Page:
Research: Extremely Red Objects

R-band J-band K-band

Optical (R-band) and near-infrared (J, K-bands) images of the faint radio source PDFJ011423 discovered in the course of the Phoenix Deep Survey. This object is faint at optical (R=21.1mag) although relatively bright at near-infrared (K=15.3mag). Thus, with an optical-infrared colour of R-K=5.8mag, this source belongs to the class of Extremely Red Objects (EROs). Optical spectroscopy has revealed a galaxy with strong narrow emission lines at z=0.653. Detailed study using multiwavelength data (optical, near and far-infrared) suggests a dusty starburst with a small contribution from an active galactic nucleus (Afonso et al. 2001).

Surveys at near-infrared wavelengths (NIR; 2.2µm) have revealed a class of galaxies that are very faint at optical although relatively bright at NIR, resulting in distinctively red optical-infrared colours (R-K>5.5). These systems, dubbed Extremely Red Objects (EROs), are believed to be almost equally split between dusty active galaxies (starbursts or AGN) and ellipticals at moderate to high redshifts (z>1). The former owe their red colours to heavy dust obscuration of the underlying stellar or AGN emission, while the latter have an intrinsically red spectral energy distribution that appears even redder due to their high redshift (k-correction). The identification of either type of galaxies (dusty or old) at high-z has significant cosmological implications, providing significant impetus in ERO studies. Open questions include:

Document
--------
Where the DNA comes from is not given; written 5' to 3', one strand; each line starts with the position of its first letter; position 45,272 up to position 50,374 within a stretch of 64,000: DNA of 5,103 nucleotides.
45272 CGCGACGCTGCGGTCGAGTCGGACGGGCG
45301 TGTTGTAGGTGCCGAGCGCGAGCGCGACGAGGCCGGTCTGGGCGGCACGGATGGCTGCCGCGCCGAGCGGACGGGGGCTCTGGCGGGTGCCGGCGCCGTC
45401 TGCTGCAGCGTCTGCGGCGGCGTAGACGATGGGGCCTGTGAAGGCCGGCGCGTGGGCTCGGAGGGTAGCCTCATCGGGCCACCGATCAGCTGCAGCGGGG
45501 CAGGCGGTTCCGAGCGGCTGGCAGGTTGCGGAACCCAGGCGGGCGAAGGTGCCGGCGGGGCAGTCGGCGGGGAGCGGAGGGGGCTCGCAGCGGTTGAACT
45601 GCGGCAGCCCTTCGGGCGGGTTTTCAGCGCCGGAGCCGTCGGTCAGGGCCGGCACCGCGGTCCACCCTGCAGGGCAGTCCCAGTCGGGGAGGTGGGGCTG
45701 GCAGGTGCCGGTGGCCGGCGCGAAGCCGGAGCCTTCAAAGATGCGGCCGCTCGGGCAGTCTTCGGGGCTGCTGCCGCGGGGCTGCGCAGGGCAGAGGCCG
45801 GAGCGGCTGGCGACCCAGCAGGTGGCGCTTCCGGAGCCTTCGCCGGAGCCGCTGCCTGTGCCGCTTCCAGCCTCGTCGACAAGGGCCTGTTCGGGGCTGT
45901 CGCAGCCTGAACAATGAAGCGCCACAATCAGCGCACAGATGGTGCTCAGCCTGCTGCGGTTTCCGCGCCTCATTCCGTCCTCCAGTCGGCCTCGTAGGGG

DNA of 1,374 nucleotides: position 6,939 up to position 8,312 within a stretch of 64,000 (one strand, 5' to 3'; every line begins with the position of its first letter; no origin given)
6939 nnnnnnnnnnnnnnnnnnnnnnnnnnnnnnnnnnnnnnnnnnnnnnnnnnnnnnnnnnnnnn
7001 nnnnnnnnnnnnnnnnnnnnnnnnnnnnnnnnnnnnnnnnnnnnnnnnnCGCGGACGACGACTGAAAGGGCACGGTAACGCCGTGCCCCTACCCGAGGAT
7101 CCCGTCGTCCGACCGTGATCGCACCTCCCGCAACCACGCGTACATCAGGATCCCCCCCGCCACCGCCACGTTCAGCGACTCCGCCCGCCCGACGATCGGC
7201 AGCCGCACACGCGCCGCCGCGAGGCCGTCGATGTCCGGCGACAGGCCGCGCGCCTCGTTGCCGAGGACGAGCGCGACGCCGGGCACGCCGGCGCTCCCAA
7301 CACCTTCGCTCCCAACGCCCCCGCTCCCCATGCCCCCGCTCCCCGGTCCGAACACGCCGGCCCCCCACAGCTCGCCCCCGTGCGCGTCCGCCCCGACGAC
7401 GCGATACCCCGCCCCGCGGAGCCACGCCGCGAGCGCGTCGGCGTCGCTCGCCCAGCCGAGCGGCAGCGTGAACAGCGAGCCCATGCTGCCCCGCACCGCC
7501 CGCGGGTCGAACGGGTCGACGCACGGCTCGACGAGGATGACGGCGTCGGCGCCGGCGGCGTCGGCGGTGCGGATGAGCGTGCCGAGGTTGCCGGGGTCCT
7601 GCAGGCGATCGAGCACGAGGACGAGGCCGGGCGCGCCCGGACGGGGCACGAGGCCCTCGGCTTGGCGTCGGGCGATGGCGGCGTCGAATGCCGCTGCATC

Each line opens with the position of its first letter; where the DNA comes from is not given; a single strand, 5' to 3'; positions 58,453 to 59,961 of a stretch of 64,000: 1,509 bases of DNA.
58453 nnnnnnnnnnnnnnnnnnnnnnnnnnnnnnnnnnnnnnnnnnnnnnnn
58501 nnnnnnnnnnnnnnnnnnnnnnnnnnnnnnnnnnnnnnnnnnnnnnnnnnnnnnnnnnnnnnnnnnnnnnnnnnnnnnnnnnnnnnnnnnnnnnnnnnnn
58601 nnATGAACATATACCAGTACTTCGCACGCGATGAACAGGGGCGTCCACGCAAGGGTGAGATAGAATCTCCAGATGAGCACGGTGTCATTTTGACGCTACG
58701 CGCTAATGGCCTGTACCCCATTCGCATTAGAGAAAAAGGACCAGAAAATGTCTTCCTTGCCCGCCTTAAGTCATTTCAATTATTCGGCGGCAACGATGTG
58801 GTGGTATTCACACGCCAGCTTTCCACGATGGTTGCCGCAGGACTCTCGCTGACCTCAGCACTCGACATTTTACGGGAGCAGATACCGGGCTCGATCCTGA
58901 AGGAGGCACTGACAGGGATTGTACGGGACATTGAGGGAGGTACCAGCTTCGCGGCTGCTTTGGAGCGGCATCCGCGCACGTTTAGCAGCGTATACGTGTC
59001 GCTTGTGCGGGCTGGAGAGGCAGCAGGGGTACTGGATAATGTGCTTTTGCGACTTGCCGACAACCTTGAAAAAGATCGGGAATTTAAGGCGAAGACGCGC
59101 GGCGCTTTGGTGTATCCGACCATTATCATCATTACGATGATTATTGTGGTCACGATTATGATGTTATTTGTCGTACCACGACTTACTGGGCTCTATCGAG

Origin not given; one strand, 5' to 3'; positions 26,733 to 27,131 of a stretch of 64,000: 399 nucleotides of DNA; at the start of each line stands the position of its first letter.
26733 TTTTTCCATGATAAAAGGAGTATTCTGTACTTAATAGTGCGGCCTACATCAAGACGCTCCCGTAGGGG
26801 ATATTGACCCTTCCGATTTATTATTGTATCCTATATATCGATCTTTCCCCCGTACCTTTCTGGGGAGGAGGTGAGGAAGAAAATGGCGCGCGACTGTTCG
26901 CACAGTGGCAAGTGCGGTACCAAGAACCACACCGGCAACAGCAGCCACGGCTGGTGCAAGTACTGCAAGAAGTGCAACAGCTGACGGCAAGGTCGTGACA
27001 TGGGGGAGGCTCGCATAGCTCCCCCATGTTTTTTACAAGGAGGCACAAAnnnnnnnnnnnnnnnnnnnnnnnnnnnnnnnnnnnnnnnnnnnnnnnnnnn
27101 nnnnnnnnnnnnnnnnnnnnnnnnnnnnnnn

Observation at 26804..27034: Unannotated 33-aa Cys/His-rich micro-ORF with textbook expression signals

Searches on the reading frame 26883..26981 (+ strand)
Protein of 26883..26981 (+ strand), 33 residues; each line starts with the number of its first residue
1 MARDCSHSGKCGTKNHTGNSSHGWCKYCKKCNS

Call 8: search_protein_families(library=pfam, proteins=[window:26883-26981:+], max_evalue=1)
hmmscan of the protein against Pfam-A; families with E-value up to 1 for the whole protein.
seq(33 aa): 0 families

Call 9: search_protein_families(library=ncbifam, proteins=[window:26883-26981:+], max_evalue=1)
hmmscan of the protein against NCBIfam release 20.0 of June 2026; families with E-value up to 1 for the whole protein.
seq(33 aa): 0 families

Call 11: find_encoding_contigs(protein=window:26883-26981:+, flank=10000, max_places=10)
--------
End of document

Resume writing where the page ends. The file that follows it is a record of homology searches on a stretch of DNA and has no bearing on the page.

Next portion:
• What is the relative fraction of starbursts and AGN among the dusty ERO subpopulation.
  • What are the low redshift descendants of these high-z objects. To address this issue one has to determine properties such as stellar mass and large scale environment to compare against local populations.
  • Is this population a significant component of the Universe at high redshift. For example what is the contribution of these objects to the total mass density and star-formation rate density of the Universe at z~1.

We combine optical (UBVRI), near-IR (KJ) and radio continuum (1.4GHz) observations obtained as part of the Phoenix Deep Survey to explore the properties of EROs. Firstly we quantify the environment of these systems and show that they reside, on average, in overdense regions, groups or clusters (Georgakakis et al. 2005). Using the 1.4GHz radio emission as dust-free SFR diagnostic, we estimate the mean SFR of dusty EROs, independent of dust induced biases. Comparison with SFR estimates based on optical emission lines (i.e. affected by dust), suggest a mean optical extinction A_V>0.5. We also estimate a lower limit of about 10% for the contribution of EROs to the global SFR density (Georgakakis et al. 2006). We further estimate the stellar masses of these systems a find that they are massive galaxies. However, not all massive galaxies at z~1 are EROs. These systems represent about 50% of the mass density of the Universe at these redshifts (Georgakakis et al. 2006).